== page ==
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Any creative will tell you that what really gets the juices flowing is having to face a big problem.

Often, people will remove barriers from briefs, saying things like “I didn’t want to constrain creative thinking”. Whereas, if you’ve ever tried to come up with an idea, you’ll know that it is those very constraints that act as the guiding rails to get you to something great. The bigger the barrier, the better the idea will have to be to overcome it. Budweiser’s Cannes Grand Prix winning TagWords campaign is a perfect example of this. The idea could never have existed without the constraint. 

Budweiser – Tagwords

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Above: Budweiser's TagWords, a great campaign borne from constraints. 


In the last four months we’ve been faced with some almighty constraints, and we’ve seen a creative industry more than rise to the challenge. How do you make anything when in lockdown? Impossible, you might think, but the first ads were hitting our airwaves in a matter of days. We found out what’s possible, creating a launch film for a celebrity esports tournament from brief to live in under a week. The sheer volume of activity we’ve seen in this period is impressive, but we’re also beginning to see exceptional craft. Dacia’s latest spot pushes way beyond the self-shot or Zoom call ads that bombarded us in March. It’s the fact that both concept and execution are born out of a well-known constraint that makes it great.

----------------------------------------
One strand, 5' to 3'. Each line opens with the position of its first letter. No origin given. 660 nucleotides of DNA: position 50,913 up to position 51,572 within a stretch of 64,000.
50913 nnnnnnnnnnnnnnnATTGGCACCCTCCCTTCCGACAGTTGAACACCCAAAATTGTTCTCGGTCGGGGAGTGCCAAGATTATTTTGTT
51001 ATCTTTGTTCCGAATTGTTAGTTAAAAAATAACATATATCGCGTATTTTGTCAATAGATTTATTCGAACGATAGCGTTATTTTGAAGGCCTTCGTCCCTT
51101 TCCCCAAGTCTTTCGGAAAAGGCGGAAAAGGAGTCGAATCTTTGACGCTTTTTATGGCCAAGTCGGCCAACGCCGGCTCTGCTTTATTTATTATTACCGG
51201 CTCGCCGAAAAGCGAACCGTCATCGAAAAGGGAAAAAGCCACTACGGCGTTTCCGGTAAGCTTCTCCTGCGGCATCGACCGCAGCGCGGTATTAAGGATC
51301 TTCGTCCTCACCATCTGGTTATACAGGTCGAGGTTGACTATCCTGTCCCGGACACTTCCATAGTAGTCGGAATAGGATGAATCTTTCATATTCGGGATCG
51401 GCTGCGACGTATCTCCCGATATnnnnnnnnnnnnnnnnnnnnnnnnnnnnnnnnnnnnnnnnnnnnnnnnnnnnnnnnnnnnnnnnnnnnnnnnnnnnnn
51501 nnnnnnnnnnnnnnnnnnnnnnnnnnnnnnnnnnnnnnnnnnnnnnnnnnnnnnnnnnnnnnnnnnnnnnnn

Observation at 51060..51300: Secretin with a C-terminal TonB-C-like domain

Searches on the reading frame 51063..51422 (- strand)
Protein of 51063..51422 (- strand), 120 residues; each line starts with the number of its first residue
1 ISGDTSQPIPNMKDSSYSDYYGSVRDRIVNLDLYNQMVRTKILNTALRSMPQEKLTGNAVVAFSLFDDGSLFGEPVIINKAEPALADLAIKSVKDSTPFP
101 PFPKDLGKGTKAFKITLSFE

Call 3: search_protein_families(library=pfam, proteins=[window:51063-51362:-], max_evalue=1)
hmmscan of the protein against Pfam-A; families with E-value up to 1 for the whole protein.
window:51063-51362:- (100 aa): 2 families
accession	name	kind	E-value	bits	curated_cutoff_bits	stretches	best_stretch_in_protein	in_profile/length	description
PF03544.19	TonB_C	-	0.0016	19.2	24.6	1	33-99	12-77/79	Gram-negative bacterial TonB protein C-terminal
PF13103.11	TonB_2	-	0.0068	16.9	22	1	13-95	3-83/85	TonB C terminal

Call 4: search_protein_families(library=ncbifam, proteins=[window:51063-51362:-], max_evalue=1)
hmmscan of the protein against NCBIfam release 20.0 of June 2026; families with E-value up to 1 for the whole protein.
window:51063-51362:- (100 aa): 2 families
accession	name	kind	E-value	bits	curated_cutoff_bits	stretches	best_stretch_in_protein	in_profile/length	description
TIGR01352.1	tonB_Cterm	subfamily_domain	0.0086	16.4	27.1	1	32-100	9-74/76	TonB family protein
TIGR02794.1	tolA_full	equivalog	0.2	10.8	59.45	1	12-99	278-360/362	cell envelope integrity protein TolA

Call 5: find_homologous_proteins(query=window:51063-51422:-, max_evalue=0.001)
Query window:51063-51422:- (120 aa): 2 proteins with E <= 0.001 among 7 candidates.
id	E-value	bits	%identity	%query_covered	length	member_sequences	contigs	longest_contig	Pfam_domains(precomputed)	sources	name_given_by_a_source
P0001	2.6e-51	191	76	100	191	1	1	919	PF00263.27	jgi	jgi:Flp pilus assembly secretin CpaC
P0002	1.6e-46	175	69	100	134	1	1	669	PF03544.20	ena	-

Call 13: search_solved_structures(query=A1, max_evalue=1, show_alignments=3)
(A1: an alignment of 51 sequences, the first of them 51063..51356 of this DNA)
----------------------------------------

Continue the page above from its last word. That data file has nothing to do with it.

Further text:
In the last four months we’ve been faced with some almighty constraints, and we’ve seen a creative industry more than rise to the challenge.

It’s not just brand content, of course. Drama is back on our screens in a host of new, constraint-busting and unique formats, like BBC’s Talking Heads. We’ve also seen a rise in creativity in consumers, with uploads on YouTube and TikTok at record levels, not to mention the videos and fundraising challenges spreading like wildfire on WhatsApp and Instagram.

Dacia – Ingenious Productions

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Above: Dacia's most recent campaign, created during the coronavirus lockdown.


There is one category, in particular, that is adapting with a renewed sense of invigoration, and that’s sport. A category that has been particularly hard hit by Covid-19, one that is built on tradition and ritual and that – as a rule - does not like change. In sport, consistency establishes points of comparison and gives meaning to the events we’re watching. As a result, it usually changes at a glacial pace. The creative ideas around sport also tend to be repetitive and often familiar.

In an industry more inclined to say 'no' than 'maybe', we too often accept barriers, rather than see them as launchpads.